13 Participles When participles function as adjectives, they are usually found preceding the nouns and pronouns in a sentence. When participles function as adverbs, they are typically found following the verb in a sentence.

14 Participles There are two types of participles: present participles and past participles. Present participles have an –ing ending. Past participles may have one of several past tense endings, including –ed, -en, and -d. As with gerunds, participles may occur as one word, or they may be part of a participial phrase.

15 Present Participles The running water provided a picturesque view. (adjectival) The clown was able to stop the raging bull from attacking the rider. (adjectival)

16 Past participles The crushed bug was an unpleasant sight. (adjectival)
He was able to repair the broken lock. (adjectival)

17 Present participial phrases
The car stopping at the light was hit by the truck. (adjectival) The bull came running towards the rodeo clown. (adverbial)

18 Past participial phrases
James, amused by the crowd’s response, continued to perform magic tricks. (adjectival) Shaken from his near-death experience, John was unable to speak. (adjectival)

19 Infinitives An infinitive is the word “to” plus the base form of a verb. I wanted to run out the door when the teacher announced a pop quiz. I tried to think of an excuse, but my mind drew a blank and so I was forced to baby-sit for my bratty cousin.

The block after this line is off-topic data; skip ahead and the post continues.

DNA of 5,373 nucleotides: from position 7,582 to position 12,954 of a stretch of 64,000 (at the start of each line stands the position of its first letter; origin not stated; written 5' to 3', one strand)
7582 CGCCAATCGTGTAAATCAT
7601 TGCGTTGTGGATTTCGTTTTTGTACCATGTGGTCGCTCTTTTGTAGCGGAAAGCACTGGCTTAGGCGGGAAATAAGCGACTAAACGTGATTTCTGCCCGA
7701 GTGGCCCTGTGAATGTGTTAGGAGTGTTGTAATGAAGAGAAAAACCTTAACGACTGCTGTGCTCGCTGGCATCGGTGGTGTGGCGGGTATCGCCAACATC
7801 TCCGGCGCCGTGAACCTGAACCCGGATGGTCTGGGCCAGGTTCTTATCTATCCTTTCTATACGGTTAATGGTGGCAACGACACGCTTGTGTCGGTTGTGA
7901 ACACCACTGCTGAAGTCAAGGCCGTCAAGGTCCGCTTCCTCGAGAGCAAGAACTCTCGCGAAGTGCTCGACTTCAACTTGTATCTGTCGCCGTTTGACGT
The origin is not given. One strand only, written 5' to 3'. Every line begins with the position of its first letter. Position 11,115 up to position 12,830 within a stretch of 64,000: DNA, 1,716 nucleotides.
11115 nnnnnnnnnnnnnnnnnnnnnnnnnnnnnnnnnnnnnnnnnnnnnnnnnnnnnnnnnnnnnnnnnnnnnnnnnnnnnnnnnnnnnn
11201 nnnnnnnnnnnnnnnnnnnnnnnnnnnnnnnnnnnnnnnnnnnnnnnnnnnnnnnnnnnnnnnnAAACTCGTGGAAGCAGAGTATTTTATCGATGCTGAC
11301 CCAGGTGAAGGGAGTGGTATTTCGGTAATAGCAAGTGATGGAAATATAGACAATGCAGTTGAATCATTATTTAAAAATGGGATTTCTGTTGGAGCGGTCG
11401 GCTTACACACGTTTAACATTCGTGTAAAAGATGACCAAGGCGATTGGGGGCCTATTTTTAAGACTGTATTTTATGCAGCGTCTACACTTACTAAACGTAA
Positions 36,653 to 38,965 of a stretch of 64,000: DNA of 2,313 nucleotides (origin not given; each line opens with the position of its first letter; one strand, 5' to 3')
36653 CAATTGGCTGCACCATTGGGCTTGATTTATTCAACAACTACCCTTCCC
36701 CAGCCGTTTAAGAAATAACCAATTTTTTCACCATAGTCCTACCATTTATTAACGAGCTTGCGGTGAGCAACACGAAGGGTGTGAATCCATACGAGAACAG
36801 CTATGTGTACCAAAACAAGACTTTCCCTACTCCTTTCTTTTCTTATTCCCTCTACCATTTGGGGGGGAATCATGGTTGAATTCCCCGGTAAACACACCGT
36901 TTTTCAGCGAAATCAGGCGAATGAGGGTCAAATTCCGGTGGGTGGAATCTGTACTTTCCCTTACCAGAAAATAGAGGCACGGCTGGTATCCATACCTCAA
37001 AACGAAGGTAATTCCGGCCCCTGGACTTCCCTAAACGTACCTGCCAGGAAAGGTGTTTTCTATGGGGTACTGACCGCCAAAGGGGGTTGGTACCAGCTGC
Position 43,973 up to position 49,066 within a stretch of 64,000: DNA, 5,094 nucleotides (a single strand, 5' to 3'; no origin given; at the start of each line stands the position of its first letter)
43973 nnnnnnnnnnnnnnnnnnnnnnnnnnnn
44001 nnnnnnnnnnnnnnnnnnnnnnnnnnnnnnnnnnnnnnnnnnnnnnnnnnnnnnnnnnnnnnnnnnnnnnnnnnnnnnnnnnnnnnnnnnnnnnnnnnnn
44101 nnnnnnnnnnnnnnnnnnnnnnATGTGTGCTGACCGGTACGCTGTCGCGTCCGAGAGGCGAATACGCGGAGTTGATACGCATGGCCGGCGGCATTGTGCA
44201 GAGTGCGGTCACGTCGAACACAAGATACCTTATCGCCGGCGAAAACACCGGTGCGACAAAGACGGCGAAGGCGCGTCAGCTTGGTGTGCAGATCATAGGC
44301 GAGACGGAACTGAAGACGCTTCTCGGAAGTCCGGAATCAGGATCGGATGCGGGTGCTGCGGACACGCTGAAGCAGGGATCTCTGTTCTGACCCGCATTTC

20 To form infinitives use to + base form of the verb I want to dance To form negative infinitives use Not + infinitive He decided not to go to the party.

21 Infinitives Infinitives may function as nouns, adjectives or adverbs.
Since infinitives are derived from verbs, they do express actions or states of being.

22 Infinitives When infinitives function as adjectives and adverbs, they are usually found preceding nouns and pronouns in sentences, When they function as nouns, they are used as subjects, direct objects and objects of prepositions.

23 It is not a preposition Infinitives (to + verb) should not be confused with prepositional phrases (to + noun or pronoun). I went to the store with my two year old brother, Jake. The above examples are not infinitives. “To the store” is a prepositional phrase.

24 Examples Infinitives functioning as nouns
To love is the greatest achievement. Infinitives functioning as adjectives Jason’s group was the last to arrive. Infinitives functioning as adverbs The students must pass the GRE exams to graduate.

25 Infinitive Phrases An infinitive phrase is a group of words that includes an infinitive and any other words to complete its meaning. Ex) To fly a plane was her goal. To fly is the infinitive (to + verb) To fly a plane is the infinitive phrase.

26 Some verbs although they can be used after both gerunds and infinitives have a difference in meaning. remember forget regret stop try get

27 She stopped smoking. She stopped to smoke. They forgot buying bread
She stopped smoking. She stopped to smoke. They forgot buying bread. They forgot to buy bread.